The New Wild West, Part 2: iTV

Last time, we began a look at a new interactive industry’s emergence. This industry is founded on the “10-foot interface,” or video consumption through a TV screen (in one’s living room). This new industry is analogous to online in the mid ’90s. There are few rules, and clearly no standards or established processes. Additionally, the 10-foot video experience is rapidly migrating from a passive consumption experience to a far more (inter)active one.

Today, we look at interactive television (iTV) and the emergence of true “t-commerce” (commerce conducted via the TV set). The interactive element adds an entirely new dimension to TV advertising. The traditional pricing model for TV advertising was based around the opportunity to see, or cost per available eyeball. The new interactive dynamic provides incremental engagement opportunities and, arguably, an incremental cost to advertisers. Needless to say, the industry is still trying to figure out how pricing should work as interactivity is introduced.

A variety of applications can take advantage of iTV two-way interactivity: consumer polling (play along with a game show by using your remote control), direct response (click your remote control to learn more about XYZ), commercial overlays that can link to long-form video content, and commerce (like that shirt you see on Ryan Seacrest? Buy it now by clicking “A” on your remote).

Hawaii’s Oceanic Time Warner and Navic Networks have had an interactive TV trial underway since last year. Some things they’ve been experimenting with are jobs on demand, bill pay (view, review, and pay your cable bill), click to upgrade (sign up for new services with one click), and pizza on demand (order pizza, pasta, appetizers, and soda from a local Pizza Hut restaurant with the remote control).

Cablevision allows viewers to play games, browse personal ads, monitor live traffic cameras, and watch sporting events from viewing angles of my choosing via the TV interface.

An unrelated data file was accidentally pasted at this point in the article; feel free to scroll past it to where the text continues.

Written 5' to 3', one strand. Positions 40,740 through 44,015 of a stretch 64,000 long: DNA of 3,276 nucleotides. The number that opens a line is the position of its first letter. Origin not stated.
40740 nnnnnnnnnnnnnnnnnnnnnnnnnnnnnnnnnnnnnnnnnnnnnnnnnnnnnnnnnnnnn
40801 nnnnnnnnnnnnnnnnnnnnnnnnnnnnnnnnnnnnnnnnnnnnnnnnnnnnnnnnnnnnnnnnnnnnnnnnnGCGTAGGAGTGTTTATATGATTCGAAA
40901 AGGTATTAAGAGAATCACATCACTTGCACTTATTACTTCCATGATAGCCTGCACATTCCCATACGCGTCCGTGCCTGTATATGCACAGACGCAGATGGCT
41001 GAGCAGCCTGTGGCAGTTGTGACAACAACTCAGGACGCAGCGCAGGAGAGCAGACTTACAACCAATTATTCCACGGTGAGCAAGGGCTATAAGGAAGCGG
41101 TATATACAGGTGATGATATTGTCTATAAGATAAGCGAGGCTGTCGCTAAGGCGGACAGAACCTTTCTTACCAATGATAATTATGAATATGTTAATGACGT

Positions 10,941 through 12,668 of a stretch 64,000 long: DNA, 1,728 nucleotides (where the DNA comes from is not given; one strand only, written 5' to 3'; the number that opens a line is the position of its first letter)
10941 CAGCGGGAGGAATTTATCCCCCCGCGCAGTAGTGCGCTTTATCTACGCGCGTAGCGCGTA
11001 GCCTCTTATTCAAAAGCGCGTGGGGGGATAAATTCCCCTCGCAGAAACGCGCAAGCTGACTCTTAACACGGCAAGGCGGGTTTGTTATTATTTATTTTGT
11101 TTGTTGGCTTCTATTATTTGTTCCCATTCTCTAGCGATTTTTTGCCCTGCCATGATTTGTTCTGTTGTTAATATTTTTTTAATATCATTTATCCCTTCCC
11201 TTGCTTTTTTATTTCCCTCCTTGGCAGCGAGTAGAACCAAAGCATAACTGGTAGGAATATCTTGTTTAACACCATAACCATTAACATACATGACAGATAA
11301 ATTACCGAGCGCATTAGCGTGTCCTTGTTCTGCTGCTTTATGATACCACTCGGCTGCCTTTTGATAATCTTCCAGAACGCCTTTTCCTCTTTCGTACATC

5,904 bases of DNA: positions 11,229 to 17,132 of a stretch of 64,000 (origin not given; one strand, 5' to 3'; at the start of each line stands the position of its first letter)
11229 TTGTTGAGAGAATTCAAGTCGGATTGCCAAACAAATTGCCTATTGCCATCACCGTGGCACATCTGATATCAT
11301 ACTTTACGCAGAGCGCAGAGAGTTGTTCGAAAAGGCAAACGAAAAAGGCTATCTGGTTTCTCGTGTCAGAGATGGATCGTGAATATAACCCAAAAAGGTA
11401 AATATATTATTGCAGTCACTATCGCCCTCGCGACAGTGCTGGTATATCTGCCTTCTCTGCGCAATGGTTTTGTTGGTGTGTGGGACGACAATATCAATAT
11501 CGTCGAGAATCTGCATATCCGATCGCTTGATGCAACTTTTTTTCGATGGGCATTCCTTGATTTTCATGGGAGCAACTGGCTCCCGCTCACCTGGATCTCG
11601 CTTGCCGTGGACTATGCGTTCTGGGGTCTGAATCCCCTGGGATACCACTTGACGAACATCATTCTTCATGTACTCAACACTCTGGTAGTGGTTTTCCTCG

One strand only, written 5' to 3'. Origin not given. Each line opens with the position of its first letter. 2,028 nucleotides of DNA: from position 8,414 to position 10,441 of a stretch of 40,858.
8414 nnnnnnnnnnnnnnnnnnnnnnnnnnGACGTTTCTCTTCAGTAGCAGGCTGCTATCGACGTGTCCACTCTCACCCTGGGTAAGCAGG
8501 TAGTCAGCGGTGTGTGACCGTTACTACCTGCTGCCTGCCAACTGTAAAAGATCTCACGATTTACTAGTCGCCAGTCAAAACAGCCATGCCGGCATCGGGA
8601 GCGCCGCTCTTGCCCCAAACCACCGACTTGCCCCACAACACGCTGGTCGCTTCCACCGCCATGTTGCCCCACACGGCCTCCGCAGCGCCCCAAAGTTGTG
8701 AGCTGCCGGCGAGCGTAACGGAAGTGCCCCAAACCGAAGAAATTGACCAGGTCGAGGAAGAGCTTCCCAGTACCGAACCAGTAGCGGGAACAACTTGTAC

Most recently, the Home Shopping Network (HSN) announced a deal with GoldPocket Interactive on an ambitious “click and buy” initiative. The initiative is designed to make shopping on TV simple and intuitive. It features one-screen technology to create a user-friendly interactive shopping interface.

“All iTV viewers with an existing HSN account will be able to order a wide variety of products through the application including the item currently being shown during the live broadcast as well as the two items immediately preceding it,” according to a GoldPocket press release. “The interactive application will have the same order customization capabilities — i.e. selection of size, color, quantity and features — currently available through traditional ordering methods. Order confirmations will appear on the TV screen following each purchase.”

All this is very cool stuff. It’s also riddled with complexities and a lack of standards. If you’re a marketer looking to take advantage of iTV new technologies, be prepared to write the rules as you go. Cable and satellite operators are staying up nights trying to figure out pricing scenarios that make sense for all these new interactive technologies.

It’s truly still the Wild West.

A few things must happen for serious progress to be made in the iTV space. Industry bodies must decide together what’s important to measure and how to measure it (this is well underway with groups such as the IAB, ARF, AAAA, and ANA). Companies that specialize in analytics and audience measurement must build systems to quantify this new landscape.

Concurrently, marketers must begin serious testing and trials across the spectrum of iTV services. We must work with cable and satellite operators on a variety of pricing platforms that make sense in light of everything we know about the value of engagement, interaction, and action. For starters, we can take a page out of the Internet playbook.

Before we know it, this will be an established industry with norms and standards, measurement, and analytics that meet the needs of today’s marketers.

Until then, giddyup!

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